Protective Measures - recap

Hierarchical application of: · Inherently safe design · Safeguarding and complementary protective measures · Information for use - utilised by the user to implement: Information for use Organisation - Safe working procedures - Supervision - Permit-to-work systems Provision and use of additional safeguards Use of personal protective equipment Training Etc..

Not hierarchical

Safety-related control systems of machinery · When the protective measures that reduce risk to an acceptable level include protective devices, such as interlocking devices or light curtains, these generally interface with the machine's control system. · Risk reduction is being performed by a control system Safety-related control systems Safety functions Functional safety

Harmonised standards relevant to safetyrelated control systems of machinery EN 60204-1 - Safety of machinery ­ Electrical equipment of machines - Part 1: General requirements EN 954-1 ­ Safety of machinery ­ Safety-related parts of control systems ­ General principles for design EN 62061 - Safety of machinery ­ Functional safety of safety-related electrical, electronic and programmable electronic control systems

Essential Health & Safety Requirements

1.2.1 Safetyand reliability of control systems 1.2.1 Safety and reliability of control systems

· · · · · ·

1.1 General 1.2.2 Control devices 1.2 Controls 1.2.3 Starting 1.3 Protection against mechanical hazards 1.2.4 Stopping device (including e-stop) 1.4 Guards and protection devices 1.2.5 Mode selection 1.5 Protection against other hazards (inc. elec.) 1.2.6 Failure of the power supply 1.6 Maintenance (maintainability of machine)

1.2.7 Failure of the control circuit 1.2.7 Failure of the control circuit 1.2.8 Software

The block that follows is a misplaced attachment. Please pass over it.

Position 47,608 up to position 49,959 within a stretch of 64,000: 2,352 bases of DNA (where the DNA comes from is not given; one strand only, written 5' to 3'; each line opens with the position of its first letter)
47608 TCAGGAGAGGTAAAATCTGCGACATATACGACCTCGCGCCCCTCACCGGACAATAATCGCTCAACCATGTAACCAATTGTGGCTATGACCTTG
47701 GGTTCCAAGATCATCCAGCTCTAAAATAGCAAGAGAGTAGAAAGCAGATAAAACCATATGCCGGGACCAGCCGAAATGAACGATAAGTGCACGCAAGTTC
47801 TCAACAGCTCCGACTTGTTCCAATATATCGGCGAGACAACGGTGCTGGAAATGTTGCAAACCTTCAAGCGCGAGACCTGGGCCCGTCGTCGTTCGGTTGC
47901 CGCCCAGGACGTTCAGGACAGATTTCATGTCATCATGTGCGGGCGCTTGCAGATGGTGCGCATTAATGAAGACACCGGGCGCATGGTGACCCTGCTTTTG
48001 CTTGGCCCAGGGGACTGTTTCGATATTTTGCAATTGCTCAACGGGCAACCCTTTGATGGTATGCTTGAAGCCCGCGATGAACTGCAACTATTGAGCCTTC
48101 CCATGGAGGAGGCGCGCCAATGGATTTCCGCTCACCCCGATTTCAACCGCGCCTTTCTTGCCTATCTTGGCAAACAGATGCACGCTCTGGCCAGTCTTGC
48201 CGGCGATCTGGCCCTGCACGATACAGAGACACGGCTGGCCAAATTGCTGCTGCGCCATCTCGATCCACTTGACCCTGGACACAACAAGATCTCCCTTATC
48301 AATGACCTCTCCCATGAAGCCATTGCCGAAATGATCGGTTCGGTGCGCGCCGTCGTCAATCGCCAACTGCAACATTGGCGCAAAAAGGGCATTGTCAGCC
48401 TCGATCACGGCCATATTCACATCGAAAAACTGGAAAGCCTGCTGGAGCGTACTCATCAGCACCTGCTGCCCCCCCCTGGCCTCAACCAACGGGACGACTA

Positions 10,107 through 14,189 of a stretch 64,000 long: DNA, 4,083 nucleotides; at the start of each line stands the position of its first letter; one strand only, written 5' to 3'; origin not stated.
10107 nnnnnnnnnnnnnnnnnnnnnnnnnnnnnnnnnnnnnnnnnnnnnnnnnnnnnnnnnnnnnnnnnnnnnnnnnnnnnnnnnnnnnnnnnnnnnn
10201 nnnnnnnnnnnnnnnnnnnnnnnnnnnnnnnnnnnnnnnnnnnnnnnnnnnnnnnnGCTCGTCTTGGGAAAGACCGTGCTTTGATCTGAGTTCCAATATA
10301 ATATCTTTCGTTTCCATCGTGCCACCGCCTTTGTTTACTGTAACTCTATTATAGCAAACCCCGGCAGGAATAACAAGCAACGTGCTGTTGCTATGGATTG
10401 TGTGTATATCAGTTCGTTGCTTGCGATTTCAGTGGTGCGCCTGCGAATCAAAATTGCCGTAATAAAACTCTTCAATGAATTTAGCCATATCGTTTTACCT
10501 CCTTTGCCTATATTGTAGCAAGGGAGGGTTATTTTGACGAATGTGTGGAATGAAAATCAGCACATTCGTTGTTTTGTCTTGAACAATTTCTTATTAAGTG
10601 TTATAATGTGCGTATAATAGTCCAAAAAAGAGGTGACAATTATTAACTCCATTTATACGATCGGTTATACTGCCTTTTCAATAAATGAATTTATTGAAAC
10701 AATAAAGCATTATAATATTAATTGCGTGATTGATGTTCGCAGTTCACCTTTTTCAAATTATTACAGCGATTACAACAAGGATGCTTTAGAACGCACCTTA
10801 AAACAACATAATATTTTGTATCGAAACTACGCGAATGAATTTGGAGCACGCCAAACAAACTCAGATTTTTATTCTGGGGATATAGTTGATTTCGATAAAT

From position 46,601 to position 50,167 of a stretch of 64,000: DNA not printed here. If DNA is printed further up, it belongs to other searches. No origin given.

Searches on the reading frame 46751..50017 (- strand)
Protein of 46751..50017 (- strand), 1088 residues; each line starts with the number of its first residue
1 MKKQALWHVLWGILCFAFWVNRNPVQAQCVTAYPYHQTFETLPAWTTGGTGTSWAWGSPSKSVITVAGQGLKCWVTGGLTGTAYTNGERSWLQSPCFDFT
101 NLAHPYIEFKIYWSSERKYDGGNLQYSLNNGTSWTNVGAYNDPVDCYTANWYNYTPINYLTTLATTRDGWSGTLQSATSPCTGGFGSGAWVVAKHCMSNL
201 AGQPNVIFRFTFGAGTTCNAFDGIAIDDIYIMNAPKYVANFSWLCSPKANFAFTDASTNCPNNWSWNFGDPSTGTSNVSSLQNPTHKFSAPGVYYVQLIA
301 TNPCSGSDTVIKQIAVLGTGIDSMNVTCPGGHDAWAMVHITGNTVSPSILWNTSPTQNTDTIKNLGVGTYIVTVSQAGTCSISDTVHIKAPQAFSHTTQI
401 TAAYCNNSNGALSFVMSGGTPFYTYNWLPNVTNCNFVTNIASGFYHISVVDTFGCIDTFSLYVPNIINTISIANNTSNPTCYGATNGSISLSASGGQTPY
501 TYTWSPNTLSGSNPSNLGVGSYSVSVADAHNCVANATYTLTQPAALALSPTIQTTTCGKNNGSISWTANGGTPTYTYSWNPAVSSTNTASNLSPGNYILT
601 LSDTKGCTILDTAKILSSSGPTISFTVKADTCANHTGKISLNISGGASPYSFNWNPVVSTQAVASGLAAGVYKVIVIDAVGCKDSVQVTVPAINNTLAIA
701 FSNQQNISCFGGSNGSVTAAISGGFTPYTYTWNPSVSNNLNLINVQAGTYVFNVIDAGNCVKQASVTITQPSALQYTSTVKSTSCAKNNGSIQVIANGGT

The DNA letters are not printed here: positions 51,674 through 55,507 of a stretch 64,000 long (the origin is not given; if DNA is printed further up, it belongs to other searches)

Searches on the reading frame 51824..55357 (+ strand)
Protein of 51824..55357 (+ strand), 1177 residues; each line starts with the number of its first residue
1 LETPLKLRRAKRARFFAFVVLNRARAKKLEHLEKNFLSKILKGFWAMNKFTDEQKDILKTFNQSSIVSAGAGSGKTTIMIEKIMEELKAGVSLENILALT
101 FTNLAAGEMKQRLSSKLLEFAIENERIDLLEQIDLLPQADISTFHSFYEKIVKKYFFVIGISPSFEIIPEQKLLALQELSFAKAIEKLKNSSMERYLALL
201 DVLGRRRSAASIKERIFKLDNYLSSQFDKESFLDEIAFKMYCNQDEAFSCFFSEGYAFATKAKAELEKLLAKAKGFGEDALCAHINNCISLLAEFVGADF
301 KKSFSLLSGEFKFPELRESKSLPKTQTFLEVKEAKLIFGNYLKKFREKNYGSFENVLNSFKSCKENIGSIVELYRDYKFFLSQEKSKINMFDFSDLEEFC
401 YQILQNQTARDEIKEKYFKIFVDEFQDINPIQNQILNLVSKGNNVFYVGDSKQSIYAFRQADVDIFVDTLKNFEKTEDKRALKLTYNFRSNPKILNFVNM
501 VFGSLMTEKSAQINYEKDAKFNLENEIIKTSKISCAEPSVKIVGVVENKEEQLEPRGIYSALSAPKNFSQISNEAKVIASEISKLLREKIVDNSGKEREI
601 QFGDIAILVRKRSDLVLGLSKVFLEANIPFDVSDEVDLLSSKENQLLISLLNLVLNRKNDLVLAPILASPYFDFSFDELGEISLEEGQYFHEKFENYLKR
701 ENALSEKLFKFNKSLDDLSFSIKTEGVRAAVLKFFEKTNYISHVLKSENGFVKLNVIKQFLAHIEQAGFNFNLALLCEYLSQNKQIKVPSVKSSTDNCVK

· · · ·

1.3 Protection against mechanical hazards 1.4 Guards and protection devices 1.5 Protection against other hazards (inc. elec.) 1.6 Maintenance (maintainability of machine)

Safety-integrity of machinery control systems

· Machinery Directive EHSRs: 1.2.1 ­ Safety and reliability of control system 1.2.7 ­ Failure of the control circuit · Concerned with safety-related control systems that implement safety functions of machines · Addressed by 2 current harmonised standards: BS EN 954-1:1997 BS EN IEC 62061:2005

Safety of machinery ­ Safety related parts of control systems ­ Part 1. General principles for design

Safety of machinery ­ Functional safety of safety-related electrical, electronic and programmable electronic control systems

A few words on.......

Functional Safety & Power Drive Systems

Terminology.......

PDS adjustable speed electrical Power Drive System PDS that is suitable for use in a safety-related application

PDS(SR) -

PDS(SR)s are emerging because.... · Increasing automation and use of PDSs in general · Control systems increasingly relied upon for overall safety · Demand for safety functions based on the typical functions offered by a PDS

PDS(SR)s